The hymn is a synthesis of the “O Antiphons” sung for Vespers during the octave before Christmas.
An interesting detail about this hymn is that, when the initial words of the actual “O Antiphons” are read in reverse order, they form an acrostic: take the initial letters from Emmanuel, Rex, Oriens, Clavis, Radix, Adonai, Sapientia, and you will get the Latin sentence “Ero Cras,” which can be translated as “I will be there tomorrow,” as if announcing the arrival of the Messiah.
Here, we include the translation of the first stanza, but you can look up the entire lyrics, both in Latin and English, in this link.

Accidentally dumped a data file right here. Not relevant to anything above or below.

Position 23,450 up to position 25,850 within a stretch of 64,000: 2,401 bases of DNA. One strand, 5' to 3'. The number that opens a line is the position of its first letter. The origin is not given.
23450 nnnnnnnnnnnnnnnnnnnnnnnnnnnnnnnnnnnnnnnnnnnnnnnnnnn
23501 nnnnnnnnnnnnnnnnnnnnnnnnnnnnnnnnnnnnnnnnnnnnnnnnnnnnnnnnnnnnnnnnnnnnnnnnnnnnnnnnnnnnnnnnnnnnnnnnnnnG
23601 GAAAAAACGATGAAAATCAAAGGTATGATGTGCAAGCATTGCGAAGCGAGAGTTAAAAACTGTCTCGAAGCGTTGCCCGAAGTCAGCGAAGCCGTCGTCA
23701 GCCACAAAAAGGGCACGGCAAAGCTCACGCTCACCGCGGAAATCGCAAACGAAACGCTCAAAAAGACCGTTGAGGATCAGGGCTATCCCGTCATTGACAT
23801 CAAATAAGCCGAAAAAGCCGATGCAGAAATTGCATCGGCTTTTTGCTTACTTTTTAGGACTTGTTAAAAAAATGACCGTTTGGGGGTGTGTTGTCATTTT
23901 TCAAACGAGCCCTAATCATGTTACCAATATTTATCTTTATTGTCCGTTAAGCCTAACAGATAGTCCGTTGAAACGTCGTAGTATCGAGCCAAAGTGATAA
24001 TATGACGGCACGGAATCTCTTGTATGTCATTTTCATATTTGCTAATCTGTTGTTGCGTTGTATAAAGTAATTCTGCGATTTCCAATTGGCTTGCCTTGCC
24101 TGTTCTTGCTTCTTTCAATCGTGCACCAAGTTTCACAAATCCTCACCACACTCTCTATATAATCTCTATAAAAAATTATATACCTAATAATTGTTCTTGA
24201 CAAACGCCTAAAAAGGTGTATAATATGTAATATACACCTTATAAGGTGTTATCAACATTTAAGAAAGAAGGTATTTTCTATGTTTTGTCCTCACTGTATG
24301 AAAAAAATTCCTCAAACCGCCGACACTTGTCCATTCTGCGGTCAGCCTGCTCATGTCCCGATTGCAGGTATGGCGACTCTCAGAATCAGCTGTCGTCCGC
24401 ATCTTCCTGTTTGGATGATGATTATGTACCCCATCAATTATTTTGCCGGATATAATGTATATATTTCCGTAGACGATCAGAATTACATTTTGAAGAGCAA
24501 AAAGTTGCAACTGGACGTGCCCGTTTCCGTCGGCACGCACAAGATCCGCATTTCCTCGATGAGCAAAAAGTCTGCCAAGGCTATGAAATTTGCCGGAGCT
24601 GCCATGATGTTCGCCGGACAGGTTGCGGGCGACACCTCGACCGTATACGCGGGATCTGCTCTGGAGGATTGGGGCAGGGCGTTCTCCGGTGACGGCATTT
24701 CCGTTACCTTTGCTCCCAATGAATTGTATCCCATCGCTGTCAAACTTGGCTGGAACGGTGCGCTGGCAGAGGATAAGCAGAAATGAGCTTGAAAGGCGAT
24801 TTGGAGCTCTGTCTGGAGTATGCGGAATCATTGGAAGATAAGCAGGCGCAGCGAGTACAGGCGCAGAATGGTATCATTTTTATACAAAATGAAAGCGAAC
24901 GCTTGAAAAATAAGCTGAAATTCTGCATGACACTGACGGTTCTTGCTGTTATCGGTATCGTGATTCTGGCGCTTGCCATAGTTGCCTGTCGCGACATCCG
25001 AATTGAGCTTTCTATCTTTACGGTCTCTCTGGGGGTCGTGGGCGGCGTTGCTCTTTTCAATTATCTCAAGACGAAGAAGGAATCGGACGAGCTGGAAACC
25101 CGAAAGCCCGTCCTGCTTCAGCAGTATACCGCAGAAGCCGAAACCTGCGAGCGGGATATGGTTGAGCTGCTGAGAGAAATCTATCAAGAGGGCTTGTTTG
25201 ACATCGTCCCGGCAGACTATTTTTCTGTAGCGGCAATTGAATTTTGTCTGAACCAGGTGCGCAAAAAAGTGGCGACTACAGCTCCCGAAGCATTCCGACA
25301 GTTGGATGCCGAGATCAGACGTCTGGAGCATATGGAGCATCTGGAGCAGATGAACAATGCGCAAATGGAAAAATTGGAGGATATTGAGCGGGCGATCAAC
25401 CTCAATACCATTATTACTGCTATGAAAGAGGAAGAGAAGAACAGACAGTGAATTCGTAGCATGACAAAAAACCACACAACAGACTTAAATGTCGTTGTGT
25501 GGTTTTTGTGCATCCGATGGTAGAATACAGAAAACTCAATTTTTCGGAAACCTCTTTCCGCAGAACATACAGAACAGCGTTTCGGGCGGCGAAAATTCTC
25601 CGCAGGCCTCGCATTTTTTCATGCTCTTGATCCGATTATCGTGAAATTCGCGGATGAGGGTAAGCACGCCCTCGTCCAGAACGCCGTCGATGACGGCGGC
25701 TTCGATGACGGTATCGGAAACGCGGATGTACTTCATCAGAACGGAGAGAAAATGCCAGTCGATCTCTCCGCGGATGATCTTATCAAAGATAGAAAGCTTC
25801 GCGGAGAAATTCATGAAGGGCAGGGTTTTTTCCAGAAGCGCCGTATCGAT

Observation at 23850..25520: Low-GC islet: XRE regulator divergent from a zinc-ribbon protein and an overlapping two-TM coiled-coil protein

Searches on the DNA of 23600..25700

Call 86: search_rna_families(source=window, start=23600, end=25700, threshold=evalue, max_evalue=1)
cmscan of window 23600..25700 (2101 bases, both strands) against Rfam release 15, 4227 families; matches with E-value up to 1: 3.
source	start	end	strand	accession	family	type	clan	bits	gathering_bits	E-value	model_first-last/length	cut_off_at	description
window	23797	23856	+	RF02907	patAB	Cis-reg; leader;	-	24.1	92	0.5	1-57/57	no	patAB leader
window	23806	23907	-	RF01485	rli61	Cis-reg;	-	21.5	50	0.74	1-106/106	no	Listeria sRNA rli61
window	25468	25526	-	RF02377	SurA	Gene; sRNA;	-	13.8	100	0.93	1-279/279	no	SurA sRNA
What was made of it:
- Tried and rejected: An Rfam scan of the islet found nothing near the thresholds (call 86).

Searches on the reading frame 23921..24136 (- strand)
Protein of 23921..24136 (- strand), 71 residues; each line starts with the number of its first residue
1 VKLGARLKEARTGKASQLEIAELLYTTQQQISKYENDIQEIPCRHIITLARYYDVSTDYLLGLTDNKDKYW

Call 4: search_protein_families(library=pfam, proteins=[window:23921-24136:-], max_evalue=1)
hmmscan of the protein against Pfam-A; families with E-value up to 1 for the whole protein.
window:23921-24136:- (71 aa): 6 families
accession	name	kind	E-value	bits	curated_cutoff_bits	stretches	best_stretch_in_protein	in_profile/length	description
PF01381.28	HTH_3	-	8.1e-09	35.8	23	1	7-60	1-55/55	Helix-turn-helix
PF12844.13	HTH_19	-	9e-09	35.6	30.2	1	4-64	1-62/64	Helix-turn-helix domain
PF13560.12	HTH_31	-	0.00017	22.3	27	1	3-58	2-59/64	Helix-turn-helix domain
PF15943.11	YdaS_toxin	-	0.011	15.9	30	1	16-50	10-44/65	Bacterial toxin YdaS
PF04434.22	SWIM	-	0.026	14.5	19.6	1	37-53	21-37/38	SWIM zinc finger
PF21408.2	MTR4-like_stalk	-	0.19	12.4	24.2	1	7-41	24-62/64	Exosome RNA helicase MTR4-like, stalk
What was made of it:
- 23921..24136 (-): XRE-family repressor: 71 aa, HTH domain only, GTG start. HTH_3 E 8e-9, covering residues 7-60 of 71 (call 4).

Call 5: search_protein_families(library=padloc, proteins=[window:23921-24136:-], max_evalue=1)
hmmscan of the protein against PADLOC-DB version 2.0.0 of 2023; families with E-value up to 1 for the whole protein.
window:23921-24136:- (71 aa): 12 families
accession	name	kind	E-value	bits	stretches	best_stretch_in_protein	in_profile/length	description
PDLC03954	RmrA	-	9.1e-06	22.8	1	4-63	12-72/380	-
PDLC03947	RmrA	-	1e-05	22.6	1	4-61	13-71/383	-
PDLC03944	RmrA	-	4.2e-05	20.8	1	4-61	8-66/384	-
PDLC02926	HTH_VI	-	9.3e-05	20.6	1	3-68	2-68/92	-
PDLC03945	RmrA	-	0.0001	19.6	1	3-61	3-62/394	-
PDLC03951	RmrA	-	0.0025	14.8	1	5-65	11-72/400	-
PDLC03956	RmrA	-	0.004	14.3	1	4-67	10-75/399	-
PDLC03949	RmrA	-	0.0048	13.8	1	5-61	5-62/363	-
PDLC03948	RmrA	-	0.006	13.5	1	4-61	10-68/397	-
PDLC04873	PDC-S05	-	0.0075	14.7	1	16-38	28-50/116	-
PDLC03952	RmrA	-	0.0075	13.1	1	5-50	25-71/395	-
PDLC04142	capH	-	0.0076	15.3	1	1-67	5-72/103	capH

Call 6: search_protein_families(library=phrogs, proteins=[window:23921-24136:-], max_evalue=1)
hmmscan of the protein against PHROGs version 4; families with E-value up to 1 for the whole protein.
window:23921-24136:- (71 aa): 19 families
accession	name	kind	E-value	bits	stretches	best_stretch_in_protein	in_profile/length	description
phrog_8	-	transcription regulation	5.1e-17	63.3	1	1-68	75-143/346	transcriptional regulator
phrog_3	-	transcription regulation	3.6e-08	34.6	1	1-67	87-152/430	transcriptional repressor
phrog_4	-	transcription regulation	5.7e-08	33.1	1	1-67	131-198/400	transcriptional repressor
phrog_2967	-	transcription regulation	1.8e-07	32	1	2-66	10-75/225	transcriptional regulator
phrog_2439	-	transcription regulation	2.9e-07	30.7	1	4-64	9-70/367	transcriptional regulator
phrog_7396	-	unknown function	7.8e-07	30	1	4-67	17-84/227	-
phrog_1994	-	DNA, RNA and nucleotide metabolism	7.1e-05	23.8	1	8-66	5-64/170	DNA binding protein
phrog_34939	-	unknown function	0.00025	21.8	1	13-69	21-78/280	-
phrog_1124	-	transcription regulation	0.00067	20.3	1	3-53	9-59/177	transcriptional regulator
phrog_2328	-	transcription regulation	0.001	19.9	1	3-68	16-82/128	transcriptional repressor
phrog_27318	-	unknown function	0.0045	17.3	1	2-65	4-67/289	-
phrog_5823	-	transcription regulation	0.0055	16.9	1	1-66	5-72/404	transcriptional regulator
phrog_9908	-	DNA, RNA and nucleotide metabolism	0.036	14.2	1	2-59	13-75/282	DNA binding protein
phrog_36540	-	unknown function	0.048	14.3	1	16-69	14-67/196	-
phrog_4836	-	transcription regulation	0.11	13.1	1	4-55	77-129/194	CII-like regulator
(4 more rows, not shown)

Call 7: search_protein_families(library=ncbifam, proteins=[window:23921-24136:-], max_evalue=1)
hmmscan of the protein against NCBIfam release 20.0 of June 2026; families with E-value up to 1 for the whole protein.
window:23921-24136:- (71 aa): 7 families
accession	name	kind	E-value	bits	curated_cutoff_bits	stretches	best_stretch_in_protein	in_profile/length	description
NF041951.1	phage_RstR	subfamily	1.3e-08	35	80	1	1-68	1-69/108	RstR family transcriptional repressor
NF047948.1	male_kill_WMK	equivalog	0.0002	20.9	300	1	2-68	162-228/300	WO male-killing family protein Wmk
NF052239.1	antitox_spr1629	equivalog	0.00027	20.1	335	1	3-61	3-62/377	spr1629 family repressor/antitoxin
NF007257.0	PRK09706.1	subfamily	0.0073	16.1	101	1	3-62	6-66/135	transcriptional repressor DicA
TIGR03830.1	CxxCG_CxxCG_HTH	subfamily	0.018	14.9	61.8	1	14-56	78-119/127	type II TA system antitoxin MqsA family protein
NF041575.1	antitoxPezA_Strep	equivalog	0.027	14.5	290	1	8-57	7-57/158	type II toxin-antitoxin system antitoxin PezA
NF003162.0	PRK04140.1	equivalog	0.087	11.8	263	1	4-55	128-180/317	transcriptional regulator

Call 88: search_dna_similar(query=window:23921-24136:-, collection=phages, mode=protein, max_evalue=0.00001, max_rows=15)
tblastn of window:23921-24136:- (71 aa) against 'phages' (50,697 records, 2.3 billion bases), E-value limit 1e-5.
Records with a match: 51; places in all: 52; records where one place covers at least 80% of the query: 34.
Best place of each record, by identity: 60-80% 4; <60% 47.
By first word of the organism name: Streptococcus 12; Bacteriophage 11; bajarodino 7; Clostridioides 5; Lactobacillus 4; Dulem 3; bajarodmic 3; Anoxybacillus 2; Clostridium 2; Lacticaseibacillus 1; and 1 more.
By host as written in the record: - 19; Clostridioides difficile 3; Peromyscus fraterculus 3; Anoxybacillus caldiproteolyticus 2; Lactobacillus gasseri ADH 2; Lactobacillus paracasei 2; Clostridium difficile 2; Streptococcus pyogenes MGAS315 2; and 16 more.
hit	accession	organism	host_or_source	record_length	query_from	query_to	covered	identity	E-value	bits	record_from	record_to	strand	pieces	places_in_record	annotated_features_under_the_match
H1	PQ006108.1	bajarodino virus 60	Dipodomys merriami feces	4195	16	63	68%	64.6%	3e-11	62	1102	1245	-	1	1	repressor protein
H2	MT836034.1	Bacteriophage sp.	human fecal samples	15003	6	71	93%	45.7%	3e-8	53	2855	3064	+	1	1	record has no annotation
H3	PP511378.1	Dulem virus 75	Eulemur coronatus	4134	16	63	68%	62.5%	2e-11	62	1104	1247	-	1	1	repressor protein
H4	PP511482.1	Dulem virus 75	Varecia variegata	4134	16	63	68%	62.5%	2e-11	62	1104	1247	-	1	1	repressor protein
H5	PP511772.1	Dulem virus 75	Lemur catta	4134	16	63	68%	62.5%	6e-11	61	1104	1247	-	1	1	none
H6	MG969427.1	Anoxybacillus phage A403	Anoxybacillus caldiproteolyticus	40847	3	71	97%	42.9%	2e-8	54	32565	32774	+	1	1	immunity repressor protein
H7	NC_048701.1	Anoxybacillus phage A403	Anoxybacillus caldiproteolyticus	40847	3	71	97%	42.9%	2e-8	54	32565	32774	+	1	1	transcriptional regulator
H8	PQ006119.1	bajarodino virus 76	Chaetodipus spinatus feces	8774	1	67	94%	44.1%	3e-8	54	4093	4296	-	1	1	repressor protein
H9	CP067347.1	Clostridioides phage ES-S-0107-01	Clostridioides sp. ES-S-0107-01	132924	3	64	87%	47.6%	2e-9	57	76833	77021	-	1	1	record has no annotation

Veni, veni, Emmanuel
captivum solve Israel,
qui gemit in exsilio,
privatus Dei Filio.
R: Gaude! Gaude! Emmanuel,
nascetur pro te Israel!
O come, O come, Emmanuel,
and ransom captive Israel,
that morns in lonely exile here
until the Son of God appear.
R: Rejoice! Rejoice! O Israel,
to thee shall come Emmanuel!
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